The direct consolidation of federal student loans is not easy to control. For some borrowers, consolidation is an essential step in getting rid of their student debt. For others, federal consolidation would be a grave mistake. Deciding whether or not to perform a consolidation is an essential step in planning a repayment strategy.
In general, federal student loan consolidation is most helpful for borrowers trying to resolve eligibility issues. Some borrowers can take advantage of consolidation to qualify for student loan origination or income-based repayment plans.
Today I’m going to cover the basics of federal direct consolidation and share a ton of tips on how to get the most out of it.
What is Federal Student Loan Consolidation?
At the simplest level, a federal student loan consolidation combines multiple federal loans into a single loan.
However, in order to understand the multiple rules and fine print of student loan consolidation, it is easier to look at them from a different perspective.
The federal consolidation converts an old federal loan into a new federal loan. Usually the process involves combining multiple loans into a single new loan. However, borrowers have the option to consolidate a single loan.
The emphasis on “transformation” is there because the process can be either good or bad. Some borrowers go wrong and turn a loan they might like into a bad one. Other borrowers use consolidation wisely, converting a bad loan into a better federal loan.
What makes a good or bad credit depends on the perspective and the circumstances. The best way to explain how this transformation can be used is to give some examples of what to do and what not to do.
When should federal student loans be consolidated?
The classic example of smart use of federal direct consolidation is the Federal Family Education Loan Program (FFELP). Until 2010, FFELP loans came from private lenders, but they were guaranteed by the federal government. These loans worked primarily like federal student loans, but had some limitations.
In particular, FFELP loans are not eligible for public loans. However, the consolidation of federal student loans will convert FFELP loans into a “federal loan”. As government-held loans, the new loans are eligible for student loan allocation.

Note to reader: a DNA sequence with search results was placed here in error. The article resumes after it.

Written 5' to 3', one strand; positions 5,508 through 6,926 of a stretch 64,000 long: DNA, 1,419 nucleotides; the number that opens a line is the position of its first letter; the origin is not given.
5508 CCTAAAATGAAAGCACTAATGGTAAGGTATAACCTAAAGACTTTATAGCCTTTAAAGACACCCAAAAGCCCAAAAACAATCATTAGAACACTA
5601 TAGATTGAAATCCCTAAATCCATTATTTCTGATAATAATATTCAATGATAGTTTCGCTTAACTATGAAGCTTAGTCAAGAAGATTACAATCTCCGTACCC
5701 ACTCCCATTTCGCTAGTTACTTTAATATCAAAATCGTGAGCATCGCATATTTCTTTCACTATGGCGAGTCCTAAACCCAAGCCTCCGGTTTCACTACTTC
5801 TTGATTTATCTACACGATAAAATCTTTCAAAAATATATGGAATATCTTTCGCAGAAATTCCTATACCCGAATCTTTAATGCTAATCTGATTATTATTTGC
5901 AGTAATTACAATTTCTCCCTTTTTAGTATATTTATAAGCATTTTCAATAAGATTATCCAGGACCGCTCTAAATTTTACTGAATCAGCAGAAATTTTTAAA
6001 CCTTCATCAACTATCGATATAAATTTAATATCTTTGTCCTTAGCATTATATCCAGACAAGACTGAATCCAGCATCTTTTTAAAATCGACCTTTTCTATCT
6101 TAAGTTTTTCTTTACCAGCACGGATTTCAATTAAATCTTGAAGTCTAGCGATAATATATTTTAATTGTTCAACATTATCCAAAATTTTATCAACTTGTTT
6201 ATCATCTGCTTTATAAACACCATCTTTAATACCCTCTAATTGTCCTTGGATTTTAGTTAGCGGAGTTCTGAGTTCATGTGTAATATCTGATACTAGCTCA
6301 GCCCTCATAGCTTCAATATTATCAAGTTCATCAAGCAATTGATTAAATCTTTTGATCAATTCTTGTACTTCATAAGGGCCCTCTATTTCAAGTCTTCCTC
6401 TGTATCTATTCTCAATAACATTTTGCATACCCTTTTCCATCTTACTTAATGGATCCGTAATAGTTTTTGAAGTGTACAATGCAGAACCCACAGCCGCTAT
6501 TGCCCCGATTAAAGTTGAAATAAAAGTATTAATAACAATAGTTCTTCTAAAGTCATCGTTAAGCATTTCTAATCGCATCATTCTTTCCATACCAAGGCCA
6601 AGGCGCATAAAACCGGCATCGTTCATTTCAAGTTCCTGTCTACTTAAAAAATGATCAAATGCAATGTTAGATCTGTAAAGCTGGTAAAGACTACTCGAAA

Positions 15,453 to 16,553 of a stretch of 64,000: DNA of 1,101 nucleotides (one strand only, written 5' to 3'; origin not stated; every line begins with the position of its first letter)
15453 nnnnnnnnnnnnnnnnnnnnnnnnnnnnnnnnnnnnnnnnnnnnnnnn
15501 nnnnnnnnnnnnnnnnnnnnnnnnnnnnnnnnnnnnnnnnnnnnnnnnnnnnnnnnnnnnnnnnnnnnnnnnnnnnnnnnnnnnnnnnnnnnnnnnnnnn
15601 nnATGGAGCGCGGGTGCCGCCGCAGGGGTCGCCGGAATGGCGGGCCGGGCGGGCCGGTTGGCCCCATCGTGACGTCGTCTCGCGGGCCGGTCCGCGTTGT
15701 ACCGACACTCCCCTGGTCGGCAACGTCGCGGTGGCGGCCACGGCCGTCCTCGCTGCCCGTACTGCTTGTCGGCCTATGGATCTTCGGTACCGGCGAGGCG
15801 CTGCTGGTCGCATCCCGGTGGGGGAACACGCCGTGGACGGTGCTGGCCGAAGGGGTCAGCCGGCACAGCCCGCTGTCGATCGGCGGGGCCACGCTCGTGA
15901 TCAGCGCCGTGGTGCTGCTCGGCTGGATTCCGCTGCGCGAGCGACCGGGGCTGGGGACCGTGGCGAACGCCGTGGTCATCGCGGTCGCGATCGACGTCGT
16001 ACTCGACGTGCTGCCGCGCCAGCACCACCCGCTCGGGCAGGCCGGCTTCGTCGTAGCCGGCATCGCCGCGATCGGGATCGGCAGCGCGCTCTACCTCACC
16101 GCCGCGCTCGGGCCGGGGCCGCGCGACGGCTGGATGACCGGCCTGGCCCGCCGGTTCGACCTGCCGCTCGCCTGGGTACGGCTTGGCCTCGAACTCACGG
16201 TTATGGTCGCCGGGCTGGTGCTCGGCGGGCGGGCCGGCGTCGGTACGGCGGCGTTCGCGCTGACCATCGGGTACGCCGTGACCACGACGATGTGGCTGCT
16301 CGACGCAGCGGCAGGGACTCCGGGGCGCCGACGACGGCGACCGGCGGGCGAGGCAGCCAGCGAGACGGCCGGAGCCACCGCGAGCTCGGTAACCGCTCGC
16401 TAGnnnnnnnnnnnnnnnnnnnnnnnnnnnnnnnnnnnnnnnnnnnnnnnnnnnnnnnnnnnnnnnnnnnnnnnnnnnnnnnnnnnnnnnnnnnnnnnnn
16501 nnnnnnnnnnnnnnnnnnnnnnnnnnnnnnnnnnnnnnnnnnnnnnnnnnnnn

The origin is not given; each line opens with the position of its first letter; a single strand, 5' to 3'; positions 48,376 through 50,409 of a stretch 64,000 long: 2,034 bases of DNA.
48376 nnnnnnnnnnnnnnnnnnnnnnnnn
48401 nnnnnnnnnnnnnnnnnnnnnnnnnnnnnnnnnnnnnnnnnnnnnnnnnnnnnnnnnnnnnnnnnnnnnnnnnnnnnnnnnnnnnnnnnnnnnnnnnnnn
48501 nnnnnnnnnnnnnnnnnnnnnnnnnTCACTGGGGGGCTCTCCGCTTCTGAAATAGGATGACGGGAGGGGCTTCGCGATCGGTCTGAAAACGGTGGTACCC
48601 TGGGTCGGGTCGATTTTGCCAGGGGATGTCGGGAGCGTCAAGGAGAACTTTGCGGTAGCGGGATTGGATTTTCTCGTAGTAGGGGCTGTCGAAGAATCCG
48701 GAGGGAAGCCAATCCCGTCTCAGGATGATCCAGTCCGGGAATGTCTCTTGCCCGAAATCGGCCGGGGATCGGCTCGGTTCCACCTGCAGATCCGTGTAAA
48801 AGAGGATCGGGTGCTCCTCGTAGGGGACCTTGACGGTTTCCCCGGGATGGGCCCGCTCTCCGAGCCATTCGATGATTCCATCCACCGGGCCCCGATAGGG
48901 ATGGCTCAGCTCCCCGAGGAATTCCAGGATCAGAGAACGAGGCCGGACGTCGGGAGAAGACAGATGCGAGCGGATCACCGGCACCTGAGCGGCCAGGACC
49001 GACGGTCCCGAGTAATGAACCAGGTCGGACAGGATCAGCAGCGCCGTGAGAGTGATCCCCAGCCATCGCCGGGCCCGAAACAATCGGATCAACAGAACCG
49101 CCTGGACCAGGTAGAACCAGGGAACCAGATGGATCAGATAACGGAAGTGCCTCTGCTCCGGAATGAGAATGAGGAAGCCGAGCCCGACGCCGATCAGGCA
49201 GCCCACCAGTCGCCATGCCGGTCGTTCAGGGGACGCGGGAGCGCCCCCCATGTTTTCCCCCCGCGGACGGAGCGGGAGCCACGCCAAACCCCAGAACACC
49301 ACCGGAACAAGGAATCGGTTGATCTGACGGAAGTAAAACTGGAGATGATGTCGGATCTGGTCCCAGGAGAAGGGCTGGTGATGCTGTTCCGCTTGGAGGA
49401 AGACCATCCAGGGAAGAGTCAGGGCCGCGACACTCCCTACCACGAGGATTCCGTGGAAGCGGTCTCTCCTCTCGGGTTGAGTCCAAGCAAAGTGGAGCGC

Another example of a potentially smart use of consolidation is Parent PLUS loan consolidation. One of the major problems with Parent PLUS loans is that they are not eligible for an earnings-based repayment plan. Likewise, they do not qualify for public lending. However, by consolidating into a direct federal loan, the Eltern-PLUS loan can be considered for the income-based repayment plan and the granting of student loans.
What makes these two consolidations smart is the fact that a federal program limited-eligibility loan has been converted to a new, better-eligibility loan.
However, this transformation isn’t always a wise idea.
When is Federal Student Loan Consolidation a Big Mistake?
The classic example of federal student loan consolidation is a big mistake when a borrower combines a Parent PLUS loan with other federal student loans. As mentioned in the previous section, a Parent PLUS loan can be consolidated to be eligible for the ICR repayment plan. However, preferred repayment plans such as IBR, PAYE, and REPAYE are not allowed for the consolidated loan.
If a loan combines many federal loans into one consolidated loan and includes a Parent PLUS loan, the new combined loan will not be eligible for IBR, PAYE, or REPAYE. This mistake could easily cost the borrower many thousands of dollars. It can be the biggest mistake anyone can make with Parent PLUS loans.
Another mistake borrowers can make when consolidating student loans is to consolidate too late. For example, a borrower could have 100 of the 120 payments required to qualify for public loans. If that borrower were to pool their loans into a new federal direct loan, that new loan would have 0 of the 120 required payments. In this example, the borrower could lose more than eight years of eligible payments for forgiveness.
Borrowers who may have made some progress in public service loans with their existing loans should submit an employer certification form to get an overview of their loan status. A consolidation failure could cause you to start from scratch.
Because of the potentially harmful results of consolidation, borrowers must consider program capability and progress prior to consolidation. In some cases, consolidation will be an essential step; it would be a big mistake with others.
How Do I Consolidate Federal Student Loans?
The actual process of direct federal consolidation is very simple.
The Ministry of Education will process all documents electronically. They estimate it takes about 30 minutes to fill out the form.